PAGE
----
Say It Ain’t Sew! Political Squabbling Ruins Knitting

Those yarn Trump supporters! I’m sick of their incessant needling. They’re causing a real stitch in my side. If I had a bolt of cheesecloth for every MAGA slight I’ve had to endure, I’d be Kiviette. I’d kick them all in the crotchet, sew hacked off I am with them. I couldn’t give a button about the consequences.

Have I made my needle point yet? Perhaps I’ve yarned the pun too long. Forgive the indulgence, which I unspooled for too long. (Ok, ok, I’ve reached the end of my selvage.)

It all started with the infamous pink “Pussyhats.” The online sewing community has been coming unsutured by what Michael Oakeshott called the “surest sign of a general decay in a society: a general interest and preoccupation with politics.”

The New Yorker recently profiled the popular warp-and-weft online community known as Ravelry, and its unraveling over acrimonious political debate, specifically the former president with his trademark sandy skein of hair. Once an apolitical forum for sharing knitting designs and techniques, Ravelry devolved, like most social media portals, to partisan bickering.

The frequently dubbed “Facebook of knitting” boasts 9 million registered stitchers (yet America has ceded its entire textile industry to China, why?) but has made the conscious decision to alienate its prime demographic: stay-at-home, well-taken-care-of women who, between child-rearing and meal-prep, pursue the weavist Wissenschaft. Back in 2019, when the calamitous presidential election was beginning to reach full buffoonery, Ravelry cut the thread on MAGA-inspired knit designs, prohibiting any and all Trump talk. This banishment came despite the forum popularizing the fuschia pudendum-political headwear that was a staple of female-led, anti-Trump resistance circa 2017.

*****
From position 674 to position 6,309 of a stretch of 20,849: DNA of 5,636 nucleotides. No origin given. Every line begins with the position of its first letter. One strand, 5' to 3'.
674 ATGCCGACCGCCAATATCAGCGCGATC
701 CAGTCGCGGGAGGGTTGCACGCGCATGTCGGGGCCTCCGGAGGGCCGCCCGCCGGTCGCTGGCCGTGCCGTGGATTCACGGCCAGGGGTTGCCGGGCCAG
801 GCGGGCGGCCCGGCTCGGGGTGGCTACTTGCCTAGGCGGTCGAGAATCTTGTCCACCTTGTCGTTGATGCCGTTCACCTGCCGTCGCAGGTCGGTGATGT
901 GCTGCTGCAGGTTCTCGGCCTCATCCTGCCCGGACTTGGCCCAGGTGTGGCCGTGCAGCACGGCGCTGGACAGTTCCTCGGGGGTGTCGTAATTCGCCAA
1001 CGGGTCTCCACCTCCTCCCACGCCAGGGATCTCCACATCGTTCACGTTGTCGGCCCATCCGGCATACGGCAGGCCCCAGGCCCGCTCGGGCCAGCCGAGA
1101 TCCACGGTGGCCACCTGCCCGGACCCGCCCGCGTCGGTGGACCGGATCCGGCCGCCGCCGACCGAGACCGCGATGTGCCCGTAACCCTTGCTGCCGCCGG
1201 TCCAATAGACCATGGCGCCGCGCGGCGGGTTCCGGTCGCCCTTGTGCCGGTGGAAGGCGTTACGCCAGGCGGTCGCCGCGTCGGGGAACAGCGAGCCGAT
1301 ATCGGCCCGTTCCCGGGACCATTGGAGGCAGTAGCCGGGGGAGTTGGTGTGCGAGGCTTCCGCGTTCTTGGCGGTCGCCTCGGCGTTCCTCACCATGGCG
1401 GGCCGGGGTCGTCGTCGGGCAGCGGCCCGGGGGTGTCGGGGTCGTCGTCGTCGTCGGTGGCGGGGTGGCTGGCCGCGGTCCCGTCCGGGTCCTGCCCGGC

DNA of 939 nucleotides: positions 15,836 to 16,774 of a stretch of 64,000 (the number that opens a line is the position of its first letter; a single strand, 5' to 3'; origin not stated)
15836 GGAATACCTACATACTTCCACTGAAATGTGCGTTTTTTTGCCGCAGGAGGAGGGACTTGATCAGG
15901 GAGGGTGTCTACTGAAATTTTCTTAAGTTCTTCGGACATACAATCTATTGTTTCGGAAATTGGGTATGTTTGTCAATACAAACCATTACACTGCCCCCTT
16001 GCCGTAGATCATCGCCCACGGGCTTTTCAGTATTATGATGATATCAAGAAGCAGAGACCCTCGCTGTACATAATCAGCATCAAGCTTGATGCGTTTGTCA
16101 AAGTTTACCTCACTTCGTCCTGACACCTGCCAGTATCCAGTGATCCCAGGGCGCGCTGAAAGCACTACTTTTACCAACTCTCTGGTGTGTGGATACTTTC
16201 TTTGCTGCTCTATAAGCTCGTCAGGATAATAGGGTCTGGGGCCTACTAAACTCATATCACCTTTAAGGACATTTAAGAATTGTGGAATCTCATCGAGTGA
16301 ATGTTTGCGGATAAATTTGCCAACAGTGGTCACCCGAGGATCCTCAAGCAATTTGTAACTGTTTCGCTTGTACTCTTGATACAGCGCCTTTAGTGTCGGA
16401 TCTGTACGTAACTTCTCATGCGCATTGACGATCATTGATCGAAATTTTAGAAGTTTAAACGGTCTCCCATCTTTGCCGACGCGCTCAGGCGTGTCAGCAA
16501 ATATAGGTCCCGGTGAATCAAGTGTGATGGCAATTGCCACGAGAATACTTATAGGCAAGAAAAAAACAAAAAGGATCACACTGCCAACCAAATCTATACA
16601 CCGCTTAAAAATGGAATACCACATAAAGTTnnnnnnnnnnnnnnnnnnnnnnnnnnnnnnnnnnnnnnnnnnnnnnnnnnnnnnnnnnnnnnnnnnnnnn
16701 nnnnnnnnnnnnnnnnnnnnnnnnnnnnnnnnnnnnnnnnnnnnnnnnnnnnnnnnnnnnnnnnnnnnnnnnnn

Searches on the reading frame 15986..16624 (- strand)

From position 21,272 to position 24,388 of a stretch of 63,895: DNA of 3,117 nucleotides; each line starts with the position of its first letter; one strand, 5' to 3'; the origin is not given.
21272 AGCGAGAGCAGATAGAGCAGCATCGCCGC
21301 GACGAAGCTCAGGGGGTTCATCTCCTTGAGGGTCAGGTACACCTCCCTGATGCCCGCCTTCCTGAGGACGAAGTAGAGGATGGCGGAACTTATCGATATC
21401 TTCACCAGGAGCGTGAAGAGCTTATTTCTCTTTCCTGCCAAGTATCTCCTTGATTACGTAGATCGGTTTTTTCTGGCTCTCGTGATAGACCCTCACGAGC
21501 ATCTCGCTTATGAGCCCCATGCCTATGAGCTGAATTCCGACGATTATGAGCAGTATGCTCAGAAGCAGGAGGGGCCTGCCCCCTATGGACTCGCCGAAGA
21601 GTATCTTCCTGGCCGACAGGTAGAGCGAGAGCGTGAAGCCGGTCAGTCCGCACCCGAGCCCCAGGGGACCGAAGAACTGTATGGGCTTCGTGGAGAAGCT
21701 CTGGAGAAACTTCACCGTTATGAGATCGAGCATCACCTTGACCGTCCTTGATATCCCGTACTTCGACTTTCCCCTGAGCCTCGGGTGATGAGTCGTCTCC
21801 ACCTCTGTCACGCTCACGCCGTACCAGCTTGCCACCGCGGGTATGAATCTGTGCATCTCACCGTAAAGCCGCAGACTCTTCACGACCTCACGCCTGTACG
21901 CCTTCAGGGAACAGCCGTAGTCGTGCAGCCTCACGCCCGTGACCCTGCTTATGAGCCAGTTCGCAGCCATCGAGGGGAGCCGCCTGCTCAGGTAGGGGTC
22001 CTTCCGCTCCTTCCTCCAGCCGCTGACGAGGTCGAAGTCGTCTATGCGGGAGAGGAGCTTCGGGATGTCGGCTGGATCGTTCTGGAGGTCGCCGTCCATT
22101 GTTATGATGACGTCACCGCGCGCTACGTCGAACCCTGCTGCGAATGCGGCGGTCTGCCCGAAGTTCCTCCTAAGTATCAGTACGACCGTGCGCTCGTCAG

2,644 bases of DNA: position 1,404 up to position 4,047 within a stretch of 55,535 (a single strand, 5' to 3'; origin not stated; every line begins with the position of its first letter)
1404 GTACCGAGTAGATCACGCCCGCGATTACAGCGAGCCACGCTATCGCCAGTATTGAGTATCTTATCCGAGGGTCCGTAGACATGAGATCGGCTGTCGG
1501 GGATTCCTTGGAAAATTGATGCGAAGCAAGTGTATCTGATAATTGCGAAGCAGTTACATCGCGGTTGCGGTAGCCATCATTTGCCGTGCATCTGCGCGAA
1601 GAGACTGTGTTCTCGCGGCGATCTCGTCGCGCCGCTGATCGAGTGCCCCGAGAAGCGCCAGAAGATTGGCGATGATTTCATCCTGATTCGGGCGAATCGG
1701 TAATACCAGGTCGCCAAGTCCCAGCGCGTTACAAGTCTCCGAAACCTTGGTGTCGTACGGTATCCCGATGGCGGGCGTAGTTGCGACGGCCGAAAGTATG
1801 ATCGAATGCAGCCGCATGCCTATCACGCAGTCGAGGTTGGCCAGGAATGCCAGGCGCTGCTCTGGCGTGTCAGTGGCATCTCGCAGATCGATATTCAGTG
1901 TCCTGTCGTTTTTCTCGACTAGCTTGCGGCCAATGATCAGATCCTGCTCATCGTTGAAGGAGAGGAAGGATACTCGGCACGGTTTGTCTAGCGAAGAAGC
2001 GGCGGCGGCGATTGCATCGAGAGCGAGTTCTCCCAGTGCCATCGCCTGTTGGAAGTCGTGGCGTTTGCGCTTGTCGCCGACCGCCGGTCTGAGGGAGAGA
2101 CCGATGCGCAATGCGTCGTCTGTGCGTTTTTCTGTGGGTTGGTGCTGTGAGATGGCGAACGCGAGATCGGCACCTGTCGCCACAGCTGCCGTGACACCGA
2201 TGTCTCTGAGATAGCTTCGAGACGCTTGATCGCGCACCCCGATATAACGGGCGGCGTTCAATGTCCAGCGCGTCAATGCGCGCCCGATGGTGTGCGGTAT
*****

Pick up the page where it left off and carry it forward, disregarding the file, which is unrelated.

Ravelry’s proprietors—the Boston married couple Jessica and Cassidy Forbes—were being inundated with requests to remove Trumpy patterns from the site, including “Make America Great Again” and that really racist and hateful slogan “Build the Wall.” According to Jessica, “Our community users came to us and said, ‘This kind of rhetoric is actually hate speech.’ We have to believe that.” Well, Pussyhats off to the Forbeses for taking the histrionics of their knitty residents at face value. That’s hardly how a business should be run, of course: just because the self-checkout kiosk rings up a bushel of bananas doesn’t mean the shifty shopper is boosting a PS5.

But for the woke, priors are easily confirmed. And like good “very online” wokechumens, the Forbes couple thought it best for business to listen to a minuscule part of its user base and punish a larger sect because of the latter’s political opinions. The loudest, shrillest customer is always right—especially when they scream in capital-D.